The economy is improving, Fourth District Congressman Ike Skelton said in his latest weekly column:
Just over a year ago, our country and its leaders were confronted with a rapidly failing financial system that was teetering on the verge of collapse. Wall Street tycoons had played loose with the rules. They were irresponsible with investments and because of their greedy behavior had put at risk the livelihoods of hard working American families.
When the Bush Administration briefed Congress on the severity of the economic crisis in September 2008, Americans were rightly horrified by the prospect of authorizing a great deal of federal assistance to prevent our economy from sliding into a prolonged economic depression.
Like most Missourians, I was downright angry that we found ourselves in the situation we did. But the crisis was real and it had to be addressed head on. Doing nothing was not an option because the consequences of inaction would have been dire for the Show-Me State residents and for America’s economic and national security.
One year later, there are signs of progress in the economy and money authorized under the $700 billion Troubled Asset Relief Program, or TARP, is being repaid to American taxpayers.
In recent Congressional testimony, the Special Inspector General for TARP, who is the government’s lead watchdog over this program, indicated there are significant signs of improvement in the stability of the nation’s financial system. The Inspector General also noted that the dramatic steps taken by Treasury, the Federal Reserve, and the FDIC, in the face of panic, helped bring our financial system back from the brink of collapse.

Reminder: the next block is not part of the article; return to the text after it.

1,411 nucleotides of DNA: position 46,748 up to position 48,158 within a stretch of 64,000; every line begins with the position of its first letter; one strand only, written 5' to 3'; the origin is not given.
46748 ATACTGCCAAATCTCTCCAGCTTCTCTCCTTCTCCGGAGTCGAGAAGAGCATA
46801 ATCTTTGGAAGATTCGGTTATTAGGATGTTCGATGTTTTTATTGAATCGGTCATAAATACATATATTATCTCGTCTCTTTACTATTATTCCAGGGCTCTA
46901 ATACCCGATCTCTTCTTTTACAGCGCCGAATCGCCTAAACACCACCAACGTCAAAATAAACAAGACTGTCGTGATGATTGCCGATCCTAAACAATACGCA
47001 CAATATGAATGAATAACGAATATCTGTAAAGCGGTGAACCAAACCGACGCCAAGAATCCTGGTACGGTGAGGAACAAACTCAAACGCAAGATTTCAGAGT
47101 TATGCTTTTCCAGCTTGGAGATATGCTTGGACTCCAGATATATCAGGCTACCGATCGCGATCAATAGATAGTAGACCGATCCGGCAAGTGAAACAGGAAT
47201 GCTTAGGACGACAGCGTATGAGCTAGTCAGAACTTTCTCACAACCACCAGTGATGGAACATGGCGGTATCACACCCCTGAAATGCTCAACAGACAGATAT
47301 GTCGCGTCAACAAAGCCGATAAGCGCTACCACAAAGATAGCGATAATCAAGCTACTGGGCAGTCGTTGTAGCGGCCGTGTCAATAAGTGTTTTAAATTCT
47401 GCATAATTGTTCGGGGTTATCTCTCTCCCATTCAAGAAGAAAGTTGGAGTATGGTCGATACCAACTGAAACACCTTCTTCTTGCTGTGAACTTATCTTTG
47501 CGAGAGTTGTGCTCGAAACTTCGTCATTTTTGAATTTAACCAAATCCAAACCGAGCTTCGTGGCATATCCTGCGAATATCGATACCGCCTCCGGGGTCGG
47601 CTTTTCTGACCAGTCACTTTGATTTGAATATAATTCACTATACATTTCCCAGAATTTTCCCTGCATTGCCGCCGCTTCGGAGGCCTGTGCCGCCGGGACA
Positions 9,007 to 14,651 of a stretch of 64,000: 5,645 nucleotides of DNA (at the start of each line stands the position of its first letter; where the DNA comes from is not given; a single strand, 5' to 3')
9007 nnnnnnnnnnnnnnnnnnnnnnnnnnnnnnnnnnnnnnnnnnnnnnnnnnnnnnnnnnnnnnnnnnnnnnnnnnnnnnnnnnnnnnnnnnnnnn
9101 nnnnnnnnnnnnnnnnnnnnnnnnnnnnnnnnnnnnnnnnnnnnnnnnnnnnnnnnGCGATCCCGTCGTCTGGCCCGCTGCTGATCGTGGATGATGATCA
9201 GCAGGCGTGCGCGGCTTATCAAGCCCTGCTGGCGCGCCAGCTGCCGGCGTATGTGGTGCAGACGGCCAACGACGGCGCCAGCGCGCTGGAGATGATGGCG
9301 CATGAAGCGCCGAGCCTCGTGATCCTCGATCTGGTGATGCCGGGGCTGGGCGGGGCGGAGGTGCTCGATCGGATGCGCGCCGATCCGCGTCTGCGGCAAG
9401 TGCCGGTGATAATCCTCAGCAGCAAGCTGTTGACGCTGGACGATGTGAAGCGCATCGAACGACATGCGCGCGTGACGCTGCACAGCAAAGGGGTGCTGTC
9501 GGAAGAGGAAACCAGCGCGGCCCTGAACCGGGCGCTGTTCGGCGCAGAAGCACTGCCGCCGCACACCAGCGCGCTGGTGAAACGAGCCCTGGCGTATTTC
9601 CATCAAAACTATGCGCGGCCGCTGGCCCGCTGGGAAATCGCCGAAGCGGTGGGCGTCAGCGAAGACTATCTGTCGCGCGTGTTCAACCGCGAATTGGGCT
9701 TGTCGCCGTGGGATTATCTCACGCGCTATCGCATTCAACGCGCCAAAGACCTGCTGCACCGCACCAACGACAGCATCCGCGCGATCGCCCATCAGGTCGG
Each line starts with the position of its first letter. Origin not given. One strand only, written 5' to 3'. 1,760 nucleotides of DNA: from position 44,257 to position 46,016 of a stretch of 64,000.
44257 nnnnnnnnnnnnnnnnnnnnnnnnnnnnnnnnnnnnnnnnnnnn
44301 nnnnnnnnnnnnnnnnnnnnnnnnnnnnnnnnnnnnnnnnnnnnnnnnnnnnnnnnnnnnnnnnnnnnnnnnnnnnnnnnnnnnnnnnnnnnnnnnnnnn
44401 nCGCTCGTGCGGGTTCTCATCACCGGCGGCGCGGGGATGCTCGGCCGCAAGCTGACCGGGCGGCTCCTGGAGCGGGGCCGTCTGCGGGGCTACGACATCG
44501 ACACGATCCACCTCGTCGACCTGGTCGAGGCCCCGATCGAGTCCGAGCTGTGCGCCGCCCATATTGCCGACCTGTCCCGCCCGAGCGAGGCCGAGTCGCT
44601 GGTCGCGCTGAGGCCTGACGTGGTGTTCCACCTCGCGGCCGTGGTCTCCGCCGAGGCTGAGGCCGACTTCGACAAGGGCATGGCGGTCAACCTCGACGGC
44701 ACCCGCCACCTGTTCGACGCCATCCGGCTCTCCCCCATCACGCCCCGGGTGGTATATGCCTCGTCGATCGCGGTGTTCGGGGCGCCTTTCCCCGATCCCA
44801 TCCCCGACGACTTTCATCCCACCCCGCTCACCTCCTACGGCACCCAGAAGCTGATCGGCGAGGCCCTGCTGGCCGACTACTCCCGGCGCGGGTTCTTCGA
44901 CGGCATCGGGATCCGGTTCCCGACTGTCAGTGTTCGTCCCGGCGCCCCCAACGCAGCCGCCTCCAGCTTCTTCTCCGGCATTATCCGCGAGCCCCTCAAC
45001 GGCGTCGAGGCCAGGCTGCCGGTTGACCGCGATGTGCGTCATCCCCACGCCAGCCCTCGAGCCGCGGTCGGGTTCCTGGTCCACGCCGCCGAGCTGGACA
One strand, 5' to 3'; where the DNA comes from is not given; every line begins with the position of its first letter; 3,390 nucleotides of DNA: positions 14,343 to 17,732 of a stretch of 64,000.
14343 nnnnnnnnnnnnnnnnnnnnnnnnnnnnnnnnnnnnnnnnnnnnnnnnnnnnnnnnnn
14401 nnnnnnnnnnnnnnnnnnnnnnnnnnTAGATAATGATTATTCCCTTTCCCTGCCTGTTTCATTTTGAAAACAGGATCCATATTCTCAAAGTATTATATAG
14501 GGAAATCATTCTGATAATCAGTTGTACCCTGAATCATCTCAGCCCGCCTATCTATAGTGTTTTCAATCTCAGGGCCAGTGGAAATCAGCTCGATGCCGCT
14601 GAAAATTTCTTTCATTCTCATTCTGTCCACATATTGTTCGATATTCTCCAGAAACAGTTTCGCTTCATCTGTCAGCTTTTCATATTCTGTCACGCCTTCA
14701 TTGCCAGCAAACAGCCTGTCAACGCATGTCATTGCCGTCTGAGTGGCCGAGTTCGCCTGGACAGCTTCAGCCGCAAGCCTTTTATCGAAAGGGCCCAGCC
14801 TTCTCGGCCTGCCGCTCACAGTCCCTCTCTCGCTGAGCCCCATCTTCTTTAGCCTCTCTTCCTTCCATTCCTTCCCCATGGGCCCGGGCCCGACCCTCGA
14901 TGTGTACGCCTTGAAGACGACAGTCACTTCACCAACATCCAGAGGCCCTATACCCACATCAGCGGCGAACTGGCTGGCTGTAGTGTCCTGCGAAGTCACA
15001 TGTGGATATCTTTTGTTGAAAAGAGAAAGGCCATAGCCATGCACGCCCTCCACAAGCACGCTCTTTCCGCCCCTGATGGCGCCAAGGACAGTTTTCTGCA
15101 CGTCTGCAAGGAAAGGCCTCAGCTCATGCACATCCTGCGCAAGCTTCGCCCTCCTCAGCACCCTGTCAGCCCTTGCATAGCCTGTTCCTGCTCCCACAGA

The Inspector General further pointed out that banks have repaid the American people $70 billion and will repay an additional $50 billion over the next 12 to 18 months. In addition, taxpayers have received about $3 billion from warrant repurchases and over $6.5 billion in dividends, interest, and fees.
This positive economic news is certainly welcome, but more work remains. The federal government must ensure better accountability and transparency relating to all of its economic recovery programs; must work to maximize the return on the investments of taxpayers; and must better protect the interests of everyday citizens, like those who are still feeling the pain of rising unemployment, foreclosures, higher bank fees, and limited credit. I have great confidence in the work being done by the Inspector General’s office and will work in Congress to ensure it is fully staffed and funded.
While the economy is slowly turning around, I expect Congress will continue studying the economic and fiscal challenges facing our country. For example, the House Financial Services Committee is working to bring a number of bills to the House Floor that would put in place new regulations on Wall Street investors to help reduce the likelihood of a similar financial collapse in the future.
It will not be easy, but the President, Congress, and the American people can work together to build a better tomorrow. We must preserve American optimism, that strong and active faith, which will aid us in the days ahead.